Exclusive Advice with Beekeeper Kasper

In August forage for the bees is coming to an end in most parts of the country. If your bees are not collecting a honey from the heather then it is probably a good time to start preparing your hives for winter. (If they are collecting from heather, make sure to shop our heather honey press)

Start with taking the honey off. You can either use the brush to brush all the bees off from each frame or put on clearing boards with bee escapes a day or two before extracting the honey. Make sure the combs are capped by at least 2/3. If the honey is not capped leave it in the hive for a week or so for the bees to finish the job. Honey harvested too early might ferment in the jars which will be better to avoid.

Make sure there is enough honey left in the brood chamber for the colony to feed on. It should have a minimum of 5-7 kg per hive (2-3 full British standard frames).

After collecting all the honey from the hives in the apiary the next important thing to do will be treating your hives for varroa mites. At the National Bee Supplies apiary, I will use Apitraz which contains amitraz. This product is very easy to use. One packet contains 10 strips which will treat 5 hives (2 strips per hive). There are other treatments you might wish to use, including Apistan. I Would recommend to use different treatments every couple of years so the varroa do not build up a resistance.






Check the brood pattern in the hive. If the queen is old and the brood is patchy it might be a good idea to re-queen the colony so it has a good start next spring. Larvae should have a pearly white colour. There should be at least a frame of pollen in the hive.

At the National Bee Supplies apiary, by the middle of August when the honey flow stops I will start stimulation feeding all the hives to keep the queens laying a decent amount of eggs. Bees emerged from eggs laid by the end of July and In August will be the wintering bees. I will feed each hive about 1 l of syrup every 3-5 days.

Honey Recipes by Gill Meller

Chef and award-winning food writer Gill Meller shares his latest honey recipe! This is the perfect treat to share with friends or family on a summer’s afternoon.

Honey cake with coriander seed, spelt & orange

Servings: 1 18cm (7in) cake


  • 275g (9¾oz) butter
  • 250g (9oz) golden caster sugar
  • 4 tpsp runny honey
  • grated zest of 1 orange
  • 2 tsp coriander seeds, toasted and crushed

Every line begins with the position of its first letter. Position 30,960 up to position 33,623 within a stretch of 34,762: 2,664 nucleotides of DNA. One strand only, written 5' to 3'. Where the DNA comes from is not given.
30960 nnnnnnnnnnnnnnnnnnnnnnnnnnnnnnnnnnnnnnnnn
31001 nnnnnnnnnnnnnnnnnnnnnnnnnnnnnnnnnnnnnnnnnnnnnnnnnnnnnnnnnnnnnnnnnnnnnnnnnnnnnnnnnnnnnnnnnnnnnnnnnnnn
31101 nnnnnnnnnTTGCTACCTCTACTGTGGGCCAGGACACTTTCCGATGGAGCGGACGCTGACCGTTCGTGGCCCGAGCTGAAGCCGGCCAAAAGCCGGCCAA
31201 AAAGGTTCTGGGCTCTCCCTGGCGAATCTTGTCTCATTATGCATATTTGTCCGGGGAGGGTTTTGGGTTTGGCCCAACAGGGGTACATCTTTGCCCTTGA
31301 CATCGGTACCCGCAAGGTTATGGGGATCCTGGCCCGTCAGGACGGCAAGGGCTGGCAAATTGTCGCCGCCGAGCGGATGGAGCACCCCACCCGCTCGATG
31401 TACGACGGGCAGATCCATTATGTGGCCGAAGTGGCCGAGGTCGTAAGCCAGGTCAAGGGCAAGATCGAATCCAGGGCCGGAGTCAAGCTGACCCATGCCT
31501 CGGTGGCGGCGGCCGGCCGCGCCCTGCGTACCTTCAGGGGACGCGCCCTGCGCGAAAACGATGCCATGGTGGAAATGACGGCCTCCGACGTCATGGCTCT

• 4 large eggs
  • 150g (5½oz) spelt flour
  • 2 tsp baking powder
  • 150g (5½oz) ground almonds

For the honey coriander syrup

  • 4 tbsp t runny honey
  • 2 tsp coriander seeds, toasted and crushed
  • juice of 1 orange


  • Heat the oven to 170°C/325°F/gas mark 3. In a large mixing bowl, beat the butter until creamy. Add the sugar, honey, orange zest and coriander seeds and beat thoroughly until very light and fluffy. Add the eggs one at a time, adding a spoonful of the flour with each and beating thoroughly before adding the next egg and spoon of flour.
  • Combine the remaining flour with the baking powder and sift into the beaten butter, sugar and egg. Using a large metal spoon, carefully fold the flour and baking powder into the mixture, until combined. Stir in the almonds, and mix until evenly combined.
  • Grease an 18cm (7in) springform cake tin, then line it with baking parchment. Spoon the mixture into the tin, spreading the cake batter evenly with the back of the spoon. Stand the tin on a baking sheet (the batter may leak a little during cooking) and bake the cake in the oven for about 50 minutes, until the sponge is springy to the touch and a skewer inserted into the middle comes out clean.
  • Remove the cake from the oven and let it cool slightly while you make the syrup. Combine all the syrup ingredients in a pan, whisk together and place over a medium–high heat, without stirring, for 4–5 minutes, until reduced. Without removing the cake from the tin, gently prick the surface with a toothpick, and drizzle over the syrup so that it soaks into the hot sponge. Leave the cake in the tin for a further 30 minutes or so, before removing from the tin and placing on to a wire rack to cool completely.
  • The cake tastes best if you leave it for a day or two before eating, and it will store well for at least a week in an airtight tin.

WIN Our Large Stainless Steel Double Filter With Stand!

We’re very happy to say Ms Hart from Norwich, won our last monthly beekeeping competition!

Our next beekeeping quiz question is here, and this time you have a chance to win a prize worth £39.95!


All you need to do is answer via our survey, and all correct answers will be entered to a prize draw. The draw closes on Friday 27th August – Good Luck!

Before you enter, please read the full terms and conditions.